It's not private treatment that they want

Just back from a quick 2 days of workshops in Bristol and Bracknell – and I’ve been hearing some horror stories about NHS dental practice that I’ll share in next week’s newsletter – there’s going to be blood on the streets in April.
On a more positive note, I keep on saying that I work for the money BUT do this work because of the people I meet.
The last 2 days have been a pleasure – working with existing clients, new clients and tasters – just such lovely people.
We have always had firm boundaries as to the type of clients we will work with – those that we trust, respect and like – and it certainly pays of in terms of job satisfaction.
So my mini-angst after last Friday’s mystery note scribbler has been replaced by the rosy glow of knowing that I’ve been delivering my “Unique Ability®” these last few days.
One point is in my mind.
The number of dental teams who tell me that they offer “private treatment options” to their patients – or, for that matter, that they are “going private”.
What does that mean?
In the mind of the dentist/team, “private” often means:

  • Better quality materials
  • More time to deliver the treatment with the patient in the chair
  • A chance to engage the services of a better technician
  • A higher quality “finish” to the work – all margins and microns.

When they choose “private”, is that what the patients are really looking for?
I’m not so sure.
When I’m travelling, I use Hilton – and not Travellodge. Why?
It partly because I want a bigger room, comfy bed, a desk to work at with wifi, more soundproofing. But it’s also because I want some customer service – and don’t want to hang out with a bunch of obese, £20,000 a year reps eating egg and bacon with a copy of The Sun on their lap.
When I’m at Bristol Airport I pay to wait in the business lounge. Why?
It’s partly because I want an easy chair and a cappucino. But it’s also because I don’t want to sit with 100 Neanderthals waiting to go on stag and hen parties in Dublin or 500 yokels pissed up at 8.00am, waiting for a flight to Malaga.
I pay “private” because I want:

  • Better customer service
  • To hang out with better people (yes – I’m a working class snob)
  • To feel special and “individual” (remember my thoughts on individuality?)
  • To be treated like royalty (21st Century English, not 18th Century French)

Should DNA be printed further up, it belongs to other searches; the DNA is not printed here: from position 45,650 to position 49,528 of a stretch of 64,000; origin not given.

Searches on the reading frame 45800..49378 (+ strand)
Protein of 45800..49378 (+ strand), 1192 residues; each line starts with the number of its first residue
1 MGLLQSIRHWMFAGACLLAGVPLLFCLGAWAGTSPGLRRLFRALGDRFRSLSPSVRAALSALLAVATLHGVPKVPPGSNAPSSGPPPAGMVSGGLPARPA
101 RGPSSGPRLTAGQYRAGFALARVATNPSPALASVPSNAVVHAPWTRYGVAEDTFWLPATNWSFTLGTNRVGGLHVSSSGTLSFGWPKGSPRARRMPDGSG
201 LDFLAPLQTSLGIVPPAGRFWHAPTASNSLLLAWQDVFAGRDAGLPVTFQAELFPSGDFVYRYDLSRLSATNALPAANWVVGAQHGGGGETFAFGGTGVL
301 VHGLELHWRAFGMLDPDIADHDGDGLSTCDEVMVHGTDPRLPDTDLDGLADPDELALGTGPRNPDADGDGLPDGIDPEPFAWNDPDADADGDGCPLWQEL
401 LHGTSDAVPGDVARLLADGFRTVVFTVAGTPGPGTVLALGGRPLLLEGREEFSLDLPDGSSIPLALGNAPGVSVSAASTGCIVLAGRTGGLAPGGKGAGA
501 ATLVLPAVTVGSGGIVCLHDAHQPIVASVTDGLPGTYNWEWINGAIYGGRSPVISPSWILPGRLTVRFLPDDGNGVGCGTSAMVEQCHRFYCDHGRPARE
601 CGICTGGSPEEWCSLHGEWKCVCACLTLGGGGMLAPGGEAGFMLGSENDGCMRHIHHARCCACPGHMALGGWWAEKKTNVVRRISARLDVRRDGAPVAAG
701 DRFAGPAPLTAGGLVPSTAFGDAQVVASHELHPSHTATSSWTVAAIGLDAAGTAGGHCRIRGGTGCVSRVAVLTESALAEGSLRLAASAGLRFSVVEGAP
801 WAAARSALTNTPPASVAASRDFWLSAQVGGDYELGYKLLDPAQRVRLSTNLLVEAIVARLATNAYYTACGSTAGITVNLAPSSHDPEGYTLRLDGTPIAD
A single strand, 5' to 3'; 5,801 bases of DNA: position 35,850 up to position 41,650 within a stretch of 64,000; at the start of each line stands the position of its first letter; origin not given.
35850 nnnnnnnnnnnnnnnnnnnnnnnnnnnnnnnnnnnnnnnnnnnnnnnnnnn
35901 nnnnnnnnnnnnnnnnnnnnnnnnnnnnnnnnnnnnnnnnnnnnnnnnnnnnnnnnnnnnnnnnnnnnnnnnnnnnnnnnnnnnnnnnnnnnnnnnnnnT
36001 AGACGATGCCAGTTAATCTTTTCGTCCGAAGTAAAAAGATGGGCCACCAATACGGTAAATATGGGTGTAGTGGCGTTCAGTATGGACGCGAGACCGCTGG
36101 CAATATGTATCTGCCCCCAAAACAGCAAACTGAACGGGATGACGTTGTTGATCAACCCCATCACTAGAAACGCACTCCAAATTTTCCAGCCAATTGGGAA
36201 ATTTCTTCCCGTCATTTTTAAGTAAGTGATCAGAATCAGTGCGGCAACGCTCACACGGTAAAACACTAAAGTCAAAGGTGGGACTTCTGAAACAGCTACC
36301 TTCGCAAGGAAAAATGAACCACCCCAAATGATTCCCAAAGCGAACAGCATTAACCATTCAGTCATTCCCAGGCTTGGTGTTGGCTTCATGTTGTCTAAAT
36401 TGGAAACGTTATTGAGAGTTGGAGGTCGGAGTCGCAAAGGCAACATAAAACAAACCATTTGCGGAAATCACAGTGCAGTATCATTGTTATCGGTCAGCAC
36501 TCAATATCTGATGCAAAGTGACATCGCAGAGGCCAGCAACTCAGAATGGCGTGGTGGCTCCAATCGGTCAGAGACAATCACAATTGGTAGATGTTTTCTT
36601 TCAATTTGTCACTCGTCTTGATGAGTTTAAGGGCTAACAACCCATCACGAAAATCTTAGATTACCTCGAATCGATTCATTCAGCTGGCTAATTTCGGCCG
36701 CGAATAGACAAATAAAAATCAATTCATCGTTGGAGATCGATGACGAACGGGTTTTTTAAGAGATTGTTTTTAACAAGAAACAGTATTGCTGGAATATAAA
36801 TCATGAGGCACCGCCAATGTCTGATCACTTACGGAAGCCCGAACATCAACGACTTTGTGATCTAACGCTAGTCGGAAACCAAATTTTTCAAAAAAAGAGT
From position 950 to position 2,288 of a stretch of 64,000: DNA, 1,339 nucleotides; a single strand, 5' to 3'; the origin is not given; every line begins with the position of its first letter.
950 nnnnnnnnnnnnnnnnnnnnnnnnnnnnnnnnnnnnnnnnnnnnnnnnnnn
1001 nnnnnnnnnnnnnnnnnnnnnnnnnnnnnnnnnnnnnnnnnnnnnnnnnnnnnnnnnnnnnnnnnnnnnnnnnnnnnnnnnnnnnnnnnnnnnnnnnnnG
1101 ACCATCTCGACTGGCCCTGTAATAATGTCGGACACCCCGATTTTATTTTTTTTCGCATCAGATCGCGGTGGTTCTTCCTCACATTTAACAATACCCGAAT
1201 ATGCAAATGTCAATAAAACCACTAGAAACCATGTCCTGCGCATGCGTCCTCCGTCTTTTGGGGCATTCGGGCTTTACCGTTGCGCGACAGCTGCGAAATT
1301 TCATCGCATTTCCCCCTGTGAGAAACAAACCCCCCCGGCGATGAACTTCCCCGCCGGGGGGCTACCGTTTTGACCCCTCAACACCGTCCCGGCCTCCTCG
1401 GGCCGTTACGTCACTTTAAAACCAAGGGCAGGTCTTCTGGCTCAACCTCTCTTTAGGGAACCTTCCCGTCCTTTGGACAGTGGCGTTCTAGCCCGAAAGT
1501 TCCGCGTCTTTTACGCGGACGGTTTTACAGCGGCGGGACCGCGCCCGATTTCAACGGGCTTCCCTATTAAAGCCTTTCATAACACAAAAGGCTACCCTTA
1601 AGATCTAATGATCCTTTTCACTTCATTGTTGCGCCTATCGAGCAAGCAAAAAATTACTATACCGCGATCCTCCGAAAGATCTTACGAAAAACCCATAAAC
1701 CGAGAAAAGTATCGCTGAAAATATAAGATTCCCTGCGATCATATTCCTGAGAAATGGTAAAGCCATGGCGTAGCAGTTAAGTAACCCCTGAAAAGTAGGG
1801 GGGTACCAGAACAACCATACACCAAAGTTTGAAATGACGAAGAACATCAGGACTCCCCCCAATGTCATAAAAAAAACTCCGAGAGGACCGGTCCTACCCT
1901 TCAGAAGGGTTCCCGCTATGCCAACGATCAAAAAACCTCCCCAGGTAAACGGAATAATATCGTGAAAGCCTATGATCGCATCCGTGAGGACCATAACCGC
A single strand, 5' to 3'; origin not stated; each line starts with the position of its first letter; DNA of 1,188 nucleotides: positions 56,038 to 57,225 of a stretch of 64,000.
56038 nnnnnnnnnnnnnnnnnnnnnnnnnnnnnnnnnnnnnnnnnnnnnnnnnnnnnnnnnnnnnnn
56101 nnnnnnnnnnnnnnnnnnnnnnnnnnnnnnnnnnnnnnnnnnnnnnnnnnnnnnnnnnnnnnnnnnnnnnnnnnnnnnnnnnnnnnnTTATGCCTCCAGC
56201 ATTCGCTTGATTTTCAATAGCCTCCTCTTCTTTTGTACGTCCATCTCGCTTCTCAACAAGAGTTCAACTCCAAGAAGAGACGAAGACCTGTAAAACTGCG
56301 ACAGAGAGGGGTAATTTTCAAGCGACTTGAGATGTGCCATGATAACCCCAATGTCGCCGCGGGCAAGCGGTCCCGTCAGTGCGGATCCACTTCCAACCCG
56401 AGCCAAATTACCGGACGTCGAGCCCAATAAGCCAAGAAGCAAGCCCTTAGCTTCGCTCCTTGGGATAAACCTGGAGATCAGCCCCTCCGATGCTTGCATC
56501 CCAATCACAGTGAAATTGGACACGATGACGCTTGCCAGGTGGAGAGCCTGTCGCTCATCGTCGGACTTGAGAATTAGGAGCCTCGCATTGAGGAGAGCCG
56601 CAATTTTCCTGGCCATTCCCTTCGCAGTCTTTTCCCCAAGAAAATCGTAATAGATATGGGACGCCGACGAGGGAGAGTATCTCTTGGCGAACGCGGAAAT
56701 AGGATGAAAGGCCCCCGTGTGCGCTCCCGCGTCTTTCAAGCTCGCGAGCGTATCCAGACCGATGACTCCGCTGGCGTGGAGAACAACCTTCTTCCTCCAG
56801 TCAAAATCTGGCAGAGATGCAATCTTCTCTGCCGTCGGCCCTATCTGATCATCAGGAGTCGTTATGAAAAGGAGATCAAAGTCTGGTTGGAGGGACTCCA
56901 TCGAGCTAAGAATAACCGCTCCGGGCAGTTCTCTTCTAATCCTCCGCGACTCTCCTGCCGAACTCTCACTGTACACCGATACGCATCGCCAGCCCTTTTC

So I’m asking you to embrace the possibility that the patients don’t give a “monkey’s” about your clinical doo-dads, your qualifications, the courses you have been on, their margins and microns.
What they care about is how they feel when they visit.
And if they feel like royalty – then that’s what “private” means.
Try this one on for size..
“We offer NHS and private service – which would you prefer?”
Stop using the word “treatment” – private treatment reads “more expensive treatment”.
Or “a more expensive way of doing the same thing”.
Start using the word “service” – private service reads “higher quality service”.
Or “a more customer-focused service”.
Or “no riff-raff”.
Which would you choose?
I was surprised that my best business coaching comment of the week came from no less than Jermaine Jackson.

“Class and no class don’t mix.”



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Chris Barrow

Chris Barrow has been active as a consultant, trainer and coach to the UK dental profession for over 20 years. As a writer, his blog enjoys a strong following and he is a regular contributor to the dental press. Naturally direct, assertive and determined, he has the ability to reach conclusions quickly, as well as the sharp reflexes and lightness of touch to innovate, change tack and push boundaries. In 2014 he appeared as a “castaway” in the first season of the popular reality TV show “The Island with Bear Grylls”. His main professional focus is as Coach Barrow, providing coaching and mentorship to independent dentistry.